All of this translated into Obama's capturing 56 percent of all women voters, and beating Sen. John McCain 70 to 29 percent among single women. He even captured 84 percent of Hillary Clinton's fans, according to exit polls.
It's fair to say Obama's favorability among women helped him take the White House. It's also clear from polls that women were the crutch that kept his opinion numbers up as his presidency began to falter. In recent months, though, polling has shown women are nearly as unhappy with Obama as men -- 41 percent of women are unhappy with the president, an all-time high. Add to that the recent and persistent accusations of the White House as an "all-boys club" and a "hostile workplace for women" -- as Ron Suskind documented in Confidence Men -- and you could imagine a scenario in 2012 where the women's vote is up for grabs.
So I asked myself: Who would be a better Republican candidate to court the ladies' vote? Rick Perry or Mitt Romney?
Here's what a recent Time poll tells us: In an Obama-versus-Perry matchup, 53 percent of women would vote for Obama, 36 percent for Perry -- basically how McCain did. In an Obama-versus-Romney match up, 49 percent would go to Obama, and 41 percent to Romney. Perhaps this indicates that, despite Obama's sinking approval rating among women, they'll stick with Obama next November. But in a CNN/ORC poll of all the GOP candidates, Romney performs 7 percent better among women than men, while Perry does 12 points better with men than women.
As voters begin to focus on Obama's opponent, which candidate's style might be most appealing? Both are good-looking politicians -- Romney skewing more Ralph Lauren, Perry the traditional Marlboro Man. Or if this were high school, Perry's the hot quarterback who, LinkedIn tells you years later, has somewhat surprisingly escaped Paint Creek, Texas, and had considerable success. Romney, of course, is the attractive class president who added the post to his résumé before, unsurprisingly, heading off to an Ivy League school (in Romney's case, Harvard's law and business schools via Stanford and Brigham Young.)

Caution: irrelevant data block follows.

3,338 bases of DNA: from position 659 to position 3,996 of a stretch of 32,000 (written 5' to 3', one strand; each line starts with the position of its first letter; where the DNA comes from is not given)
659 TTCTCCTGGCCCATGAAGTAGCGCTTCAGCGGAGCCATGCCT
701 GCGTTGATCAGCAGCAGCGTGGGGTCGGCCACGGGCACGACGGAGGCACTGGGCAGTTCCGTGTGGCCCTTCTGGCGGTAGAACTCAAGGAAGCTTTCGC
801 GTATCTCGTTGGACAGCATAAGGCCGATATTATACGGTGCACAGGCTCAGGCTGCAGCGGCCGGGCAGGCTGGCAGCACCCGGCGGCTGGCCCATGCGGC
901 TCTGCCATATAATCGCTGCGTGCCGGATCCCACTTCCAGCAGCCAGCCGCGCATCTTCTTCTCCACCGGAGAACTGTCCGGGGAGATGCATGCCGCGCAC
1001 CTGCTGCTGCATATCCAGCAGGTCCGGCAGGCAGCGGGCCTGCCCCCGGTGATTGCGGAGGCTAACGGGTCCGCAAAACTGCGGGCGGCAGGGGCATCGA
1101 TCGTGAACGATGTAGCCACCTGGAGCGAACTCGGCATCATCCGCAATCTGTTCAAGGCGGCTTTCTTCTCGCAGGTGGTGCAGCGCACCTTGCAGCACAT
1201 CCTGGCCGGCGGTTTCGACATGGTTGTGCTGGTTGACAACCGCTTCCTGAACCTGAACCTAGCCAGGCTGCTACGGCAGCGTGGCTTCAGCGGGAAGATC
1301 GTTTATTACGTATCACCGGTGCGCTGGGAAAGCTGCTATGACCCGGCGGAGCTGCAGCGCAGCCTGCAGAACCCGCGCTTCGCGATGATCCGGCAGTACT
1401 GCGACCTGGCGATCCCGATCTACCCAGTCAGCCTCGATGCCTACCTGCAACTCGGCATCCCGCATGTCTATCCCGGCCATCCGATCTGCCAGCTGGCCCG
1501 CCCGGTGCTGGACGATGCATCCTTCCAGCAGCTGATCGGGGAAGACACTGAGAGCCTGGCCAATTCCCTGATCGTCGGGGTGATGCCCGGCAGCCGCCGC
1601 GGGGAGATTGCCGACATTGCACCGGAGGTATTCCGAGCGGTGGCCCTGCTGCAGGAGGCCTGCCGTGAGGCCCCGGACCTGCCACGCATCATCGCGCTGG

There was a moment, however, in last week's debate that, to me, indicated that Romney could have the edge with women in the long run. He seemed very aware that he had to get women on his side. During the candidate question-and-answer session, while most of the others unsuccessfully tried to ding Romney, the former governor of Massachusetts took his question to Michele Bachmann. It has been noted that Romney did this because: a) He's very confident that he's the frontrunner, and b) giving Bachmann airtime would remind Iowa voters why they liked her over Perry in the first place. But there was also, I believe, a third reason: At a table full of men, Romney, very politely, very charmingly, asked for a woman's input. And, even more important (ask my husband), he listened intently, without a hint of condescension, while she answered his question. In other words, he treated an attractive and articulate woman like an equal.
That's not to count Perry out. Though one Democratic pollster told the Washington Post that Perry's "Texas swagger" was a turn-off, that might just be wishful latte-drinking thinking. Pres. George W. Bush, another Texan, played very well among women, especially when he was matched up against John Kerry, capturing 48 percent of the women's vote in 2004, almost erasing the gender gap between Democrats and Republicans.
Either way, there's a real opportunity for Republicans to compete for women, who made up 54 percent of the electorate last time around. If Romney has a few more moments like the other night (preferably in a debate more people actually watch), he could compete against the heartthrob-in-chief. And if Perry wants to stay a contender, he might start thinking about ways he can bridge the gender gap as well.
Bio: Elise Jordan is a New York-based writer and commentator. She served as a director for communications in the National Security Council in 2008-09 and was a speechwriter for Secretary of State Condoleezza Rice. The opinions expressed in this commentary are solely those of the author.